“Data-Driven Thinking” is written by members of the media community and contains fresh ideas on the digital revolution in media.
Today’s column is written by David Kohl, president and CEO at TrustX.
News flash: The shiny new object is no longer shiny – or new.
Programmatic advertising – the industry’s perpetually new thing – is roughly a decade old. Early ad networks and exchanges such as Google AdX, AppNexus, PubMatic and Rubicon Project started deploying programmatic RTB software between 2007 and 2010. Growth in the sector has been staggering. Since programmatic advertising went mainstream, digital media spend climbed from $32 billion in 2011 to $90.4 billion in 2017, and a whopping 85% of digital display advertising will be traded programmatically by the end of 2019, according to eMarketer.
But here’s the rub: The advertisers who foot the bill are getting too little in return.
The Association of National Advertisers (ANA) reports that over the past few years, advertisers have increased their digital media spend by 15% or more. And yet “growth sucks,” admitted ANA CEO Bob Liodice. Last fall, the ANA cited figures showing that more than half of the Fortune 500 – 259, to be exact – suffered declining revenues in the face of increasing media spend. And the lack of growth across so many leading brands strongly suggests that their collective advertising investment is generating negligible returns. Digital advertising, it seems, has simply not kept its promise.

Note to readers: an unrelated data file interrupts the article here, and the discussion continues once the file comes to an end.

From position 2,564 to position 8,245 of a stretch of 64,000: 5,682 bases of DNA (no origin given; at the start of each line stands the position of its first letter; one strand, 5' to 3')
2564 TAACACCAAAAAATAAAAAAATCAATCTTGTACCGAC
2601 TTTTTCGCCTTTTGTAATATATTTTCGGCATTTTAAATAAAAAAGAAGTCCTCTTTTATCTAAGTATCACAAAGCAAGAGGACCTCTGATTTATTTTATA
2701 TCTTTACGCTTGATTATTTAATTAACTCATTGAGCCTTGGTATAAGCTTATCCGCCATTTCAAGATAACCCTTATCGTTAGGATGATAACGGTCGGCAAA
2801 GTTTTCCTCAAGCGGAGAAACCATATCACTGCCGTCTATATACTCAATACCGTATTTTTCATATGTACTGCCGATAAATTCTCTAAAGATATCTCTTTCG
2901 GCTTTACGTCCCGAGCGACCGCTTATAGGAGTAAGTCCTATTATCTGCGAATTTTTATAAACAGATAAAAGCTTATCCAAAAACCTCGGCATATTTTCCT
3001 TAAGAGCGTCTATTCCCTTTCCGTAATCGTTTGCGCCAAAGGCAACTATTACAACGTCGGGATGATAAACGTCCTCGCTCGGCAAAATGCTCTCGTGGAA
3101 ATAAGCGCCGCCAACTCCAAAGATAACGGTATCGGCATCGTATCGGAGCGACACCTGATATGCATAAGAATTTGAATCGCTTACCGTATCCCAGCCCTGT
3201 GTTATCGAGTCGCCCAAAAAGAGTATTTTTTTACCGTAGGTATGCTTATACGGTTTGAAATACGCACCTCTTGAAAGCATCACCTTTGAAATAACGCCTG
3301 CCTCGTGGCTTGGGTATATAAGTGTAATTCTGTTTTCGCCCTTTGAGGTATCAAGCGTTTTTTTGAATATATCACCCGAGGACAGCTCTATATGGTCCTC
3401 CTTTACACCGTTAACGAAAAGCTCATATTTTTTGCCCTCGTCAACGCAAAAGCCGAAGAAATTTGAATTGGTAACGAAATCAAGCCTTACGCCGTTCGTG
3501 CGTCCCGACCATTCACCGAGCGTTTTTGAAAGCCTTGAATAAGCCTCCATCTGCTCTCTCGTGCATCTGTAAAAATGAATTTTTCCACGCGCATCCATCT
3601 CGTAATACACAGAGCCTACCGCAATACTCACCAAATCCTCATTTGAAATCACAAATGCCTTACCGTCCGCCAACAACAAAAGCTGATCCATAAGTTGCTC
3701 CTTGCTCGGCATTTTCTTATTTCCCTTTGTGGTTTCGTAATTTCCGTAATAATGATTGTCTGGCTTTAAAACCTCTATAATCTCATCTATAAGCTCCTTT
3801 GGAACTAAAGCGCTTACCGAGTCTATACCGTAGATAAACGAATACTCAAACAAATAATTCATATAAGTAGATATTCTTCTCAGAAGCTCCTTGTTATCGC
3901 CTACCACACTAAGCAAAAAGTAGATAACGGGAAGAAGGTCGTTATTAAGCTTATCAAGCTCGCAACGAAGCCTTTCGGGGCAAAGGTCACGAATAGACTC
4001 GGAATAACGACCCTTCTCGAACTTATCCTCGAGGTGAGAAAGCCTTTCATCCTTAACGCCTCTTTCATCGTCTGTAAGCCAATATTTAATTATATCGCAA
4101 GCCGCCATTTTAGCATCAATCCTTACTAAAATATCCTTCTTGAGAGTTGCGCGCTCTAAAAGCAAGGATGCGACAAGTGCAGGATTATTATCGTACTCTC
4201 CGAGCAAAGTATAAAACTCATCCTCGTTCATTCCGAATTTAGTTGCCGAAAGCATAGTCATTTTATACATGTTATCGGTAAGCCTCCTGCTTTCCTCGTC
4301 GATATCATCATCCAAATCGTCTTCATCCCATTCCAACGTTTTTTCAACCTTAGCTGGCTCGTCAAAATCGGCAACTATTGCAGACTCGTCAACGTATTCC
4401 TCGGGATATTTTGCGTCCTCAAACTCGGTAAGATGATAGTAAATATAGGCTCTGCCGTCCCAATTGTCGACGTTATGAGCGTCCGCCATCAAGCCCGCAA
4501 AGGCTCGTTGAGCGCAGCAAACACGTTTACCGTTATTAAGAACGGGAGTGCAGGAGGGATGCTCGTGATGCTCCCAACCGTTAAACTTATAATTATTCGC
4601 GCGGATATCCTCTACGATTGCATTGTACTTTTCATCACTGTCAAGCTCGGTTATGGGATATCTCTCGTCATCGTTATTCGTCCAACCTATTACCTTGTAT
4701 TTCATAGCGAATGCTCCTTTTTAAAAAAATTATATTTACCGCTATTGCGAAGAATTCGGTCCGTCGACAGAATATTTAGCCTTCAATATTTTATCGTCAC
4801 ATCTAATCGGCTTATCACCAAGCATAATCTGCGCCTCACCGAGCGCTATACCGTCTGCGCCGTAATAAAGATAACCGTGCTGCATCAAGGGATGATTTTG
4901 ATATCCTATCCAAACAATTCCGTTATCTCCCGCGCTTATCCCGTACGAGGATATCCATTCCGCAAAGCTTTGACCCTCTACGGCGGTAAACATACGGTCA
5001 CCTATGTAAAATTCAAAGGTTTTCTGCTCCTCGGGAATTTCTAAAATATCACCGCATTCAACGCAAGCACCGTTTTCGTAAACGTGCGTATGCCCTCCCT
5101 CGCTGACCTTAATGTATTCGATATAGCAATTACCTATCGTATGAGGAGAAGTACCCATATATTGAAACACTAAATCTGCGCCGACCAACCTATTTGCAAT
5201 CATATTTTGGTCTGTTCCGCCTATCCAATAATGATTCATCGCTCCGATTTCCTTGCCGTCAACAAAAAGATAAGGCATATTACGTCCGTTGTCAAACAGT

Yep, growth sucks, especially when you are spending more and getting less.
I’d argue we’re witnessing the perfect storm of three interwoven factors that make it nearly impossible to close the gap between advertising investment and returns: the dismal ratio between digital media budgets and their actual media buying power, an overreliance on audience targeting and the near complete disregard for the content environment perpetuated by marketers’ love affair with too-cheap-to-be-true programmatic advertising CPMs.
Digital media spend isn’t really media spend
After all of our own hype about data-driven targeting, automation and digital media efficiency, it’s time we faced up to some basic math.
We have produced a dizzyingly complex and costly machine that has created – rather than filled – a chasm. It is a gap between investment and results that starts with the reality that only 30 to 40 cents of every programmatic media investment dollar actually fund the ads on the page.
Growth sucks because media buying power sucks. The lion’s share of media budgets has been commandeered by the still-shiny new objects of data and precision targeting, driven by ad tech layers that promise to find audiences at so-called scale across thousands of digital destinations for penny CPMs. The rub is that each ad tech vendor commands its discrete ad tech tax, which creates an insidious upside-down world of digital media spend that doesn’t really mean media spend.
With all due respect, major marketers have largely abdicated media-buying responsibilities to this complex maze of nontransparent ad tech tax collectors. Accountable CMOs must, instead, take back control by first simply knowing where their digital media investments are spent. Marketers must rationalize the value of every penny through every turn in the supply chain. As long as the lion’s share of digital media budgets is funding data and technology, rather than media, it will be next to impossible to generate meaningful marketing returns.
Buying impressions is not the same as buying attention